• 54. Gomi H, Solomkin JS, Schlossberg D, et al. Tokyo Guidelines 2018: antimicrobial therapy for acute cholangitis and cholecystitis. Journal of Hepato-Biliary-Pancreatic Sciences. 2018; 25(1): pp. 3–16. doi: 10.1002/jhbp.518.
  • 55. Yokoe M, Hata J, Takada T, et al. Tokyo Guidelines 2018: diagnostic criteria and severity grading of acute cholecystitis (with videos). Journal of Hepato-Biliary-Pancreatic Sciences. 2018; 25(1): pp. 41–54. doi: 10.1002/jhbp.515.
  • 56. Okamoto K, Suzuki K, Takada T, et al. Tokyo Guidelines 2018: flowchart for the management of acute cholecystitis. Journal of Hepatobiliary Pancreatic Sciences. 2017; 25(1): pp. 55–72. doi: 10.1002/jhbp.516.
  • 57. Kiewiet JJS, Leeuwenburgh MMN, Bipat S, Bossuyt PMM, Stoker J, Boermeester MA. A Systematic Review and Meta-Analysis of Diagnostic Performance of Imaging in Acute Cholecystitis. Radiology. 2012; 264(3): pp. 708–720. doi: 10.1148/radiol.12111561.
  • 58. Ahmed M. Acute cholangitis - an update. World J Gastrointest Pathophysiol. 2018; 9(1): pp. 1–7. doi: 10.4291/wjgp.v9.i1.1.
  • 59. Miura F, Okamoto K, Takada T, et al. Tokyo Guidelines 2018: initial management of acute biliary infection and flowchart for acute cholangitis. Journal of Hepato-Biliary-Pancreatic Sciences. 2018; 25(1): pp. 31–40. doi: 10.1002/jhbp.509.
  • 60. Mukai S, Itoi T, Baron TH, et al. Indications and techniques of biliary drainage for acute cholangitis in updated Tokyo Guidelines 2018. Journal of hepato-biliary-pancreatic sciences. 2017; 24(10): pp. 537–549. doi: 10.1002/jhbp.496.
  • 61. Kiriyama S, Kozaka K, Takada T, et al. Tokyo Guidelines 2018: diagnostic criteria and severity grading of acute cholangitis (with videos). Journal of Hepato-Biliary-Pancreatic Sciences. 2018; 25(1): pp. 17–30. doi: 10.1002/jhbp.512.
  • 62. Barnhart K, Franasiak J. Committee on Practice Bulletins: Tubal pregnancy. https://journals.lww.com/greenjournal/Fulltext/2018/02000/ACOG_Practice_Bulletin_No__191__Tubal_Ectopic.38.aspx. Updated March 1, 2018. Accessed July 4, 2019.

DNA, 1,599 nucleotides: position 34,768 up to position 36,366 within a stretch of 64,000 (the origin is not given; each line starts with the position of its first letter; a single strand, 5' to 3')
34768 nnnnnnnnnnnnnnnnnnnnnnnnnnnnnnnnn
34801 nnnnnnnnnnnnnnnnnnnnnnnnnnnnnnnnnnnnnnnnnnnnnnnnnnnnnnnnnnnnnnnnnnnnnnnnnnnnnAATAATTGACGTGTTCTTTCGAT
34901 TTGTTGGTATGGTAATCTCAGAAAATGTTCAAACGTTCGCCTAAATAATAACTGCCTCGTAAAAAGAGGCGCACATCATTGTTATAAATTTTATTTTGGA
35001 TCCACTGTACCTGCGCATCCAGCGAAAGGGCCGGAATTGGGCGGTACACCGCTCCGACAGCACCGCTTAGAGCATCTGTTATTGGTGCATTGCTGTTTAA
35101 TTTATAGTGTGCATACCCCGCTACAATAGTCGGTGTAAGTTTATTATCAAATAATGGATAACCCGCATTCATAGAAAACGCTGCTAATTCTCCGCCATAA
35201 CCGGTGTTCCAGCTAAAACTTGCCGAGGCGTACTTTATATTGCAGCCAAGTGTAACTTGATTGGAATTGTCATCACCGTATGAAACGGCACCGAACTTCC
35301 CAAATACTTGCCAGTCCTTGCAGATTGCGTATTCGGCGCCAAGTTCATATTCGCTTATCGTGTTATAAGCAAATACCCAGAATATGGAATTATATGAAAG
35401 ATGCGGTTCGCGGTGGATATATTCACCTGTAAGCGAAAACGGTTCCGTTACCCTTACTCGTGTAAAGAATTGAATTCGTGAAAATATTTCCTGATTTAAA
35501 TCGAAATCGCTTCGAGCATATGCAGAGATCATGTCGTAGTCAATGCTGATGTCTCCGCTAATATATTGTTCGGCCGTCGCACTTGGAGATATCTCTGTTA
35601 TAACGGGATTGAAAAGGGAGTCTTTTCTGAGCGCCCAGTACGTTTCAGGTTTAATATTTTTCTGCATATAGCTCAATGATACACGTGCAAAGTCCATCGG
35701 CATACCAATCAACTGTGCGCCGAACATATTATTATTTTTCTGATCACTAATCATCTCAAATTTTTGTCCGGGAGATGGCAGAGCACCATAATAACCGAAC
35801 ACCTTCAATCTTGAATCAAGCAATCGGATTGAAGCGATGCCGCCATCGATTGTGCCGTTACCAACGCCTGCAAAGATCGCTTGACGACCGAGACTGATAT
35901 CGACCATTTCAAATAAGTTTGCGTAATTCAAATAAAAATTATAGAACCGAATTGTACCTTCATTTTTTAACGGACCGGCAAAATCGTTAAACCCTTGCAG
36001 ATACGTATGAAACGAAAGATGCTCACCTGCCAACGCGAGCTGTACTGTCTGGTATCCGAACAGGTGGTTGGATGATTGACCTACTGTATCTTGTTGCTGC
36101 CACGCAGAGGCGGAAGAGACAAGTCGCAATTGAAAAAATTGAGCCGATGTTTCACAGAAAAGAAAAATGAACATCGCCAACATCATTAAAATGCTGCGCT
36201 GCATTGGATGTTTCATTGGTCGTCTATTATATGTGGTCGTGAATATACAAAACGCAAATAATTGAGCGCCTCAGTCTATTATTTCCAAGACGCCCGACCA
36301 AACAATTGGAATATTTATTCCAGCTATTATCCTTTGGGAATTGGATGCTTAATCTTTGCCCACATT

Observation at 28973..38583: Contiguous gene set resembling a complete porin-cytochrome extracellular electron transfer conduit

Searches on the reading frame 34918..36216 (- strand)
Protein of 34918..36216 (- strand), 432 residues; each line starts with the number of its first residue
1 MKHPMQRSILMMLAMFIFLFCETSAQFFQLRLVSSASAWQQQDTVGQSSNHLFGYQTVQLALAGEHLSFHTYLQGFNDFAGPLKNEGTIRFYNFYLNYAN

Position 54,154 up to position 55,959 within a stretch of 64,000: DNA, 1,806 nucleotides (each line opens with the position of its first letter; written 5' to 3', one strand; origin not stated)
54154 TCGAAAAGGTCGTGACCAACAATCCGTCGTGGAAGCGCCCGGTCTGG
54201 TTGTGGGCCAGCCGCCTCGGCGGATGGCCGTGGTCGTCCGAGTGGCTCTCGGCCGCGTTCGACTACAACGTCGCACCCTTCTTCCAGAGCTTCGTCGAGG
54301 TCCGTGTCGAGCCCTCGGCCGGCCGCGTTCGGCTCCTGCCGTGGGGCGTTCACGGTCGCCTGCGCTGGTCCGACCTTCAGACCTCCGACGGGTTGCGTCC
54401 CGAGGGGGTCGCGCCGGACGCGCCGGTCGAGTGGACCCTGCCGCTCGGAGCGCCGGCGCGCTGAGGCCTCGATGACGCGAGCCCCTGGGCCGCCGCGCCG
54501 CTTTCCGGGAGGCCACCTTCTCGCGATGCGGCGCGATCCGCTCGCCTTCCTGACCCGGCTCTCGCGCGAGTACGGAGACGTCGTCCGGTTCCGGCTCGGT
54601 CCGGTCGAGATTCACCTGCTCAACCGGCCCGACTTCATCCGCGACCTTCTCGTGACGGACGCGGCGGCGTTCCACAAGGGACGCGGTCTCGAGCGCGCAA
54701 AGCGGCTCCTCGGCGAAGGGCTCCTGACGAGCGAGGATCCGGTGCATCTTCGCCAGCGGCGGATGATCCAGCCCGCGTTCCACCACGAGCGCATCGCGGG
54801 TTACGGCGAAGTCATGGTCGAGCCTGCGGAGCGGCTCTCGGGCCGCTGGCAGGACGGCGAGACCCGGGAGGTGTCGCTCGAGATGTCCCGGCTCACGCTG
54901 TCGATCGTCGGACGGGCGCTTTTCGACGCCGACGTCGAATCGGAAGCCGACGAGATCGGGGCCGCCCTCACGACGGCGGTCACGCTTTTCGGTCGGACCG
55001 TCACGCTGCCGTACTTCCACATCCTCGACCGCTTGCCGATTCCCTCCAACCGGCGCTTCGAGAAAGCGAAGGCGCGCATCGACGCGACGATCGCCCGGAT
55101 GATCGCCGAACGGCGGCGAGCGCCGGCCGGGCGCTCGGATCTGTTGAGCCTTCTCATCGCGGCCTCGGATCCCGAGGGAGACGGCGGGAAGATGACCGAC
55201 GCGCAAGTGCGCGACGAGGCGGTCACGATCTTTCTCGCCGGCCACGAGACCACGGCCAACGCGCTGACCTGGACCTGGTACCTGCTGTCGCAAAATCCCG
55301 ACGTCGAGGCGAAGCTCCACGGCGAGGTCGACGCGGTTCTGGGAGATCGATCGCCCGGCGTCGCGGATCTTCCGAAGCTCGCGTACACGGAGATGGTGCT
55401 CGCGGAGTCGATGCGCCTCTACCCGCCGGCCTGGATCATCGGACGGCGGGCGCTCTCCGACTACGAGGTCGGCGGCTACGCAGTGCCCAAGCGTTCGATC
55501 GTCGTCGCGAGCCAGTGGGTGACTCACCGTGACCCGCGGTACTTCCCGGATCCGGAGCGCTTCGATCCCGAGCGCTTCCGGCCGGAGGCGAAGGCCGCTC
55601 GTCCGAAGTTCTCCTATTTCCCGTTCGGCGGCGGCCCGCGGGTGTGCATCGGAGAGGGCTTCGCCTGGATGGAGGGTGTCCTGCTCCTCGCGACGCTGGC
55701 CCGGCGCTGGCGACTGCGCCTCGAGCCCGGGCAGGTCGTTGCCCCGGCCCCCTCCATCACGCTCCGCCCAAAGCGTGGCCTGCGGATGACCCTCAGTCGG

• 63. R Eskander, M Berman, L Keder. Practice Bulletin No. 174. Obstetrics & Gynecology. 2016; 128(5): pp. e210–e226. doi: 10.1097/aog.0000000000001768.
  • 64. Bickle I, Dixon A, et al. Ovarian torsion. https://radiopaedia.org/articles/ovarian-torsion. Updated January 1, 2019. Accessed January 10, 2020.
  • 65. Sharp VJ, Arlen AM. Testicular Torsion: Diagnosis, Evaluation, and Management. Am Fam Physician. 2013; 88(12): pp. 835–840. url: http://www.aafp.org/afp/2013/1215/p835.html#abstract.
  • 66. Gupta K, Hooton TM, Naber KG, et al. Executive Summary: International Clinical Practice Guidelines for the Treatment of Acute Uncomplicated Cystitis and Pyelonephritis in Women: A 2010 Update by the Infectious Diseases Society of America and the European Society for Microbiology and Infectious Diseases. Clin Infect Dis. 2011; 52(5): pp. 561–564. doi: 10.1093/cid/cir102.
  • 67. Colgan R, Williams M. Diagnosis and Treatment of Acute Pyelonephritis in Women. Am Fam Physician. 2011. url: https://www.aafp.org/afp/2011/0901/p519.html.
  • 68. Ramakrishnan K, Scheid DC. Diagnosis and management of acute pyelonephritis in adults. Am Fam Physician. 2005; 71(5): pp. 933–942. url: https://www.aafp.org/afp/2005/0301/p933.html.
  • 69. Benson A. Renal Corticomedullary Abscess. In: Post TW. Renal Corticomedullary Abscess. New York, NY: WebMD. https://emedicine.medscape.com/article/440073-treatment. Updated June 28, 2018. Accessed September 30, 2018.
  • 70. Solomkin JS, Mazuski JE, Bradley JS, et al. Diagnosis and management of complicated intra-abdominal infection in adults and children: guidelines by the Surgical Infection Society and the Infectious Diseases Society of America. Clin Infect Dis. 2010; 50(2): pp. 133–164. doi: 10.1086/649554.
  • 71. Sartelli M. A focus on intra-abdominal infections. World Journal of Emergency Surgery. 2010; 5(1): p. 9. doi: 10.1186/1749-7922-5-9.
  • 72. Armstrong C. Practice Guidelines: Updated Guideline on Diagnosis and Treatment of Intra-abdominal Infections. Am Fam Physician. 2010. url: https://www.aafp.org/afp/2010/0915/p694.html.
  • 73. Lee C-T, Tu Y-K, Yeh Y-C, et al. Effects of polymyxin B hemoperfusion on hemodynamics and prognosis in septic shock patients. J Crit Care. 2018; 43: pp. 202–206. doi: 10.1016/j.jcrc.2017.04.035.
  • O'Connell TX. USMLE Step 2 Secrets. Elsevier Saunders; 2013.
  • Mavilia MG, Molina M,Wu GY. The Evolving Nature of Hepatic Abscess: A Review. J Clin Transl Hepatol. 2016; 4(2). doi: 10.14218/jcth.2016.00004.
last updated 09/25/2020
{{uncollapseSections(['8AbOlw', 'eS1xAT0', 'US1b_T0', 'hS1czT0', 'fS1k_T0', 'TS16_T0', '3S1SzT0', '2S1T_T0', '_Ab5mw'])}}